Updated: May 27, 2010
'Don’t believe the hype' on mining call to Traditional Owners
The Wilderness Society (Qld) Inc
27 May 2010.
Leading Australian conservation group, the Wilderness Society today accused Cape Alumina of stooping to desperation in a last ditch attempt by the junior mining company to persuade the Queensland Government into seriously compromising appropriate protections for the Wenlock River under the Wild Rivers Act.
The Wilderness Society believes Cape Alumina has been promoting to Traditional Owners the supposed benefits of mining their lands and waterways while downplaying the significant and long-lasting environmental impact it will cause.
"Cape Alumina have been making claims left, right and centre about how great their mine will be for jobs and for local Indigenous communities, without talking about the major ecological damage it will cause" stated Dr Tim Seelig, Queensland Campaigns Manager for the Wilderness Society.
"We are hearing that Cape Alumina is even guaranteeing that they will 'rehabilitate the land when they are finished', but it is simply not possible to rehabilitate the landscape to the way it was before strip bauxite mining. The damage done even by a short term mine like the one proposed is forever; the environment will never be the same." Dr Seelig said.
"The Wilderness Society believes we all need to be skeptical of the claims of this company right now, given that it does not even have a mining lease yet, so any promises they make at this stage cannot be guaranteed. They need to pass a number of environmental tests before they get a lease, and even then, there’s nothing to say they won't sell the mine on, perhaps to an overseas miner."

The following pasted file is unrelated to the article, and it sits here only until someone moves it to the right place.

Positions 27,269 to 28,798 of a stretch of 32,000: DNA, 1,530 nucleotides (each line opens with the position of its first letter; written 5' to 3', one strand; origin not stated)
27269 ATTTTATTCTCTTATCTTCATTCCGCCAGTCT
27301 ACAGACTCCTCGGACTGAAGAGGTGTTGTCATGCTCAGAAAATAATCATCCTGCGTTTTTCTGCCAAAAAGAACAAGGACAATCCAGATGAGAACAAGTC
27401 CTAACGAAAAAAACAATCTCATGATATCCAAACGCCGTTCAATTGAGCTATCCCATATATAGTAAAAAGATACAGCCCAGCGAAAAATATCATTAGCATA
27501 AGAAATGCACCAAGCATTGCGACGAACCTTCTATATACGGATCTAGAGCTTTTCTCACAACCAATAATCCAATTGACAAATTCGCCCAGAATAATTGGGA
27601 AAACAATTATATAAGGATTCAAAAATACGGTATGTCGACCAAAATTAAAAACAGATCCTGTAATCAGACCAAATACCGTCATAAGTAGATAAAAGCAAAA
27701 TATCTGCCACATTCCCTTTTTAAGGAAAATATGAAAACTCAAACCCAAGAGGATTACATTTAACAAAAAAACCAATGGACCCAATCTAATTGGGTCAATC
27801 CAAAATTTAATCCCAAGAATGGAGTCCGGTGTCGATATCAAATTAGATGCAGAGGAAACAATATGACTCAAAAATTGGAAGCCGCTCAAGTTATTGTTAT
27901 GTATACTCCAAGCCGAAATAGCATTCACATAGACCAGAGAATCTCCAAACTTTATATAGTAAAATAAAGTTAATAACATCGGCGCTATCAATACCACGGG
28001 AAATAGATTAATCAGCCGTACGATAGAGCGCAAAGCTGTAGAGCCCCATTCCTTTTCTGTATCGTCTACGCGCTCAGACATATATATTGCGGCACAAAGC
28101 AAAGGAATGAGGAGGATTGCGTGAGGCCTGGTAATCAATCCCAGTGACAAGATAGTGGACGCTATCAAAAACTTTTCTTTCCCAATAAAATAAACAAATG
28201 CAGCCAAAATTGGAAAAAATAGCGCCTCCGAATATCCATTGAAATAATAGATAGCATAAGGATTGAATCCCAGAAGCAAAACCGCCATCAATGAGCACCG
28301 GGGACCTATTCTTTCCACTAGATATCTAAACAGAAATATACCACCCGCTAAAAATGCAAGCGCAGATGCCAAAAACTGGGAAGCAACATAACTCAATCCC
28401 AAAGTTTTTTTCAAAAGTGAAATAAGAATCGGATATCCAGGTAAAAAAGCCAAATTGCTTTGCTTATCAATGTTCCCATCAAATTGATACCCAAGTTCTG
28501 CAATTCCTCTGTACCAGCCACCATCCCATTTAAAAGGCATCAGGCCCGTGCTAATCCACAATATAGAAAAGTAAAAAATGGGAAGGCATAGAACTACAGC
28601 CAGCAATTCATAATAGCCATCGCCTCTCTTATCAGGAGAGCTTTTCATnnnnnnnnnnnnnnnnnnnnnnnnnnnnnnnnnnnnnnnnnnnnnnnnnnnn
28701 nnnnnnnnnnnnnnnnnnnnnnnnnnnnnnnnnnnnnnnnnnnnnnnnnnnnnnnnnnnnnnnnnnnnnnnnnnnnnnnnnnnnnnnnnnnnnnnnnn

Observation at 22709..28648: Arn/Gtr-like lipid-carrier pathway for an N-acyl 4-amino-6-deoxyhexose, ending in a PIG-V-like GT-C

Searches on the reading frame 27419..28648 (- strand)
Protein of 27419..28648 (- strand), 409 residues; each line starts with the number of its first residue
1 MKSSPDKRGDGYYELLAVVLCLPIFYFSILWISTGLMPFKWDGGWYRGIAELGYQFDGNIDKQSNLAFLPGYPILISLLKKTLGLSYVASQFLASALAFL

The Wenlock is one of Australia's healthiest and most spectacular river systems, home to fifty freshwater fish species,lush rainforest, freshwater springs and Queensland's best Saltwater crocodile breeding habitats. As well as destroying forests and wildlife habitat, the Wilderness Society believes the mine would pose an unacceptable erosion and pollution threat, as well as require extraction of millions of litres of water directly from the river.
The key issue in dispute is how large or small the buffer protection areas should be around a highly sensitive and ecologically special complex of springs which feed into the Wenlock River. Cape Alumina wants to build a new bauxite mine in the area and has sought to reduce proposed buffer zones down to just 200 meters.
The Wilderness Society has urged the government to recognise the threat posed by mining and other destructive development, and ensure the environment comes first in the case of the Wenlock River. The group recently called on Premier Bligh and Natural Resources Minister Stephen Robertson to "go the extra distance on this, declare the Wenlock a Wild River, and include buffer protection areas of one kilometre around the environmentally special Coolibah Springs Complex".
For more information, please contact:
The Wilderness Society Qld Inc - Brisbane
67 Boundary Street (upstairs)
West End, QLD, 4101
Phone: 07 3846 1420